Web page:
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#15 2010-01-22 23:38:17

rich00
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Registered: 2010-01-18
Posts: 166

Re: Biking's environmental benefits negated by longer lifespan

The luxuries of today's modern society, (mostly oil based transport and excessive wasteful electrical consumption) are the problems threatening the environment.

The choice of living a life that is sustainable is available, however *inconvenient* it may be.

A large portion of the world's population doesn't have any negative impact on the environment.


The problem is that in first world countries, the ability to speed around at 80mph in 3000lb vehicles, any other cheap unlimited energy use, economic profit importance over consequences, those are the threats, not all human population.


The funny thing is, as humans, we grow accustomed to everything we experience. So, even though we have all these great conveniences, we take them for granted and they don't make us happy after the fancy wears off. So we keep wanting more, more power, more speed, more luxury, yet in the end what do we really gain? A polluted environment, poor health, and laziness.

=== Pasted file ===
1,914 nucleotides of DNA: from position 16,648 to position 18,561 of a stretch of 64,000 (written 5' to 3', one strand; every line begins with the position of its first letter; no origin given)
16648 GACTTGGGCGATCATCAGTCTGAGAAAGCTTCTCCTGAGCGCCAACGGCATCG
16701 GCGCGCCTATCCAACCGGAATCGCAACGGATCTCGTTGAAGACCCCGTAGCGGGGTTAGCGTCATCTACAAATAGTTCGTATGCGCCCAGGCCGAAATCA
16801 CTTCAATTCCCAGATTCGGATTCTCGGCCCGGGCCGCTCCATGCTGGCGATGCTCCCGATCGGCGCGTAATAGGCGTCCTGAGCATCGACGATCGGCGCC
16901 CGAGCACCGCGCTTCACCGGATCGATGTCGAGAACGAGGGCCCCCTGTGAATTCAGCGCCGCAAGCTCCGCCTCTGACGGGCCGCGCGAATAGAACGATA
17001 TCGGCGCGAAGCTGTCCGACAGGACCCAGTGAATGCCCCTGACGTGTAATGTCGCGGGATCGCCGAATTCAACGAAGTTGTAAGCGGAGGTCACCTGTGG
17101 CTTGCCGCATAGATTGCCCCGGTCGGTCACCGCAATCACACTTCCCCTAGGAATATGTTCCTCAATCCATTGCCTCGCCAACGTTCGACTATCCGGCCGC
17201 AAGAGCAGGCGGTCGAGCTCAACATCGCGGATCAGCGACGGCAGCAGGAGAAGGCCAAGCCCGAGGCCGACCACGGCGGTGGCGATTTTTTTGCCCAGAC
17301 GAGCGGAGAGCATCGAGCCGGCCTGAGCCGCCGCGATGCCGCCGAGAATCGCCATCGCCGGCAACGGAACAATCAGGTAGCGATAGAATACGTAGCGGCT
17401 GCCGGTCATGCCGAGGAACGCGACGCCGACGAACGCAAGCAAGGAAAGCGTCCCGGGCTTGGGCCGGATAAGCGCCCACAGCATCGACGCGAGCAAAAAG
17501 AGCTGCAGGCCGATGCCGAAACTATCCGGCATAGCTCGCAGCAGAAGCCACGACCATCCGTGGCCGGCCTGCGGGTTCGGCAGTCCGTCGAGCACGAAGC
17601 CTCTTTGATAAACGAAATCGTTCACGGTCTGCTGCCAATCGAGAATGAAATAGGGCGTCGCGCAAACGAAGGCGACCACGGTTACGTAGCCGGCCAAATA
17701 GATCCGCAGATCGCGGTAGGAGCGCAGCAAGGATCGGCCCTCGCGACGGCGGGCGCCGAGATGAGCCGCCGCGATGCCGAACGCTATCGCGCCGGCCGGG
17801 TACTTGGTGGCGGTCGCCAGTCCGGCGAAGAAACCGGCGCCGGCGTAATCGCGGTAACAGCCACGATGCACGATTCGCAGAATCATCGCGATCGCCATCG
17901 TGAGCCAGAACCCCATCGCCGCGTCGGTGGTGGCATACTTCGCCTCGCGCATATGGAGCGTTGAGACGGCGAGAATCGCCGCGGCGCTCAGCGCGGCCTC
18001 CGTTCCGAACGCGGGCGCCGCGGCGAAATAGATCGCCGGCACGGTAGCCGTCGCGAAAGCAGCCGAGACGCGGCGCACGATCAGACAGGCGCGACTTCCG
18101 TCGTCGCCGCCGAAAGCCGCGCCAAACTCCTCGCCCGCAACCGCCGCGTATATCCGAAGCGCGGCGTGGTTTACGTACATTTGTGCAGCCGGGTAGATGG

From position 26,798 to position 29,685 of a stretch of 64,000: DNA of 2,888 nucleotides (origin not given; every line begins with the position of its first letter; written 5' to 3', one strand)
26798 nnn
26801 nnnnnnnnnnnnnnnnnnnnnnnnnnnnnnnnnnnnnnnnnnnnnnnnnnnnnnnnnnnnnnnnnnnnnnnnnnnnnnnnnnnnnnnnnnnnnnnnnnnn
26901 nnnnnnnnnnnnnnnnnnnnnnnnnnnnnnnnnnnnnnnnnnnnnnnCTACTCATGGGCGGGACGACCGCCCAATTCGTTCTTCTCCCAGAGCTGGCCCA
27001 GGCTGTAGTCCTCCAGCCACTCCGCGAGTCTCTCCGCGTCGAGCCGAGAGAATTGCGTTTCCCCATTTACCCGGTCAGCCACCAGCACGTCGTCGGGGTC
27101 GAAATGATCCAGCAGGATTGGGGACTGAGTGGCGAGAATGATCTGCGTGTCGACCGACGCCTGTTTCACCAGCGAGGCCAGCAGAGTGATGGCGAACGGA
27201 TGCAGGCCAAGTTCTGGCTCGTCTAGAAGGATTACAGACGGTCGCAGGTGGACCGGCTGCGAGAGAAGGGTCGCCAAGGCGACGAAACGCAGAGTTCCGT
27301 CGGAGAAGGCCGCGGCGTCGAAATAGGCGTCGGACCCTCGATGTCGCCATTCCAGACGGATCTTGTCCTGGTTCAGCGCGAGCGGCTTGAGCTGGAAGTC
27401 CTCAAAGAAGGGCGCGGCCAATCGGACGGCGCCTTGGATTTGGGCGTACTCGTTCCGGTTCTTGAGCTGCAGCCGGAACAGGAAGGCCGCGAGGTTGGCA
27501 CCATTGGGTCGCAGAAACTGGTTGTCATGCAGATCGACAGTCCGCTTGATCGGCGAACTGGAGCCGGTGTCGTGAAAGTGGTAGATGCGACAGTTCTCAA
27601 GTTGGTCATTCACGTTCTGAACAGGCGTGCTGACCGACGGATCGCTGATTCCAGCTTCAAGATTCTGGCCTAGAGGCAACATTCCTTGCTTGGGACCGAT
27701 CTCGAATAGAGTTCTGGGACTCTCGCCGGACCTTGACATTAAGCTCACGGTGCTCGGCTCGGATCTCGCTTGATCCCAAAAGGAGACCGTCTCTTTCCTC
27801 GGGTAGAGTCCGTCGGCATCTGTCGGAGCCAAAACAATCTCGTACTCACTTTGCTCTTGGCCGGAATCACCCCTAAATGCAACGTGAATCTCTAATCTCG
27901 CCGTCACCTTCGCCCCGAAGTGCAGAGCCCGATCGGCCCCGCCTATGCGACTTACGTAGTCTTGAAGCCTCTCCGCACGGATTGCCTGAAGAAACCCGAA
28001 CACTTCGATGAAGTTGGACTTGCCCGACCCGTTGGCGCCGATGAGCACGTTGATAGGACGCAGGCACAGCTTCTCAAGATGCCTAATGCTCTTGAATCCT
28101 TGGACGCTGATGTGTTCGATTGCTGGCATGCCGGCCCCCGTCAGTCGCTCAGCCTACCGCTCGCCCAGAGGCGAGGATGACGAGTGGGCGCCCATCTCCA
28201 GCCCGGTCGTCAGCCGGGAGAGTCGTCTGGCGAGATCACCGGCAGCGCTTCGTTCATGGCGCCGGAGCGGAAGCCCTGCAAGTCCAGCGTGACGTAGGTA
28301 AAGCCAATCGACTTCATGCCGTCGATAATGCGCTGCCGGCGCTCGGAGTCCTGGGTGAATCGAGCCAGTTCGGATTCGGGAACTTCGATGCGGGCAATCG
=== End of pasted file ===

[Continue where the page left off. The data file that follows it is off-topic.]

Is it worth it? Do you want to be responsible for contributing to the destruction? Is it worth cutting 10 or 20 years off your life so that you can experience these luxuries?

It's time we start living sustainably, and this has nothing to do with a social fad. This has everything to do with life.

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#16 2010-01-23 02:12:04

MichaelBluejay
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Re: Biking's environmental benefits negated by longer lifespan

A large portion of the world's population doesn't have any negative impact on the environment.

That's extremely debatable.  The more people there are, the more demand there is for food, land, timber, at the very least (and everything else at the very most), and that demand is what's causing our problems.  I've spent time in India, where the overwhelming majority of the country lives in poverty, and the standard of living of many couldn't get any lower, yet India certainly has crippling environmental problems -- and would have most of them even if driving hadn't started becoming more popular there, among those who can afford it.  As just one example of many, the poor burn anything they can find for heat and light.  Don't think that doesn't cause lots of nasty air pollution or release lots of carbon.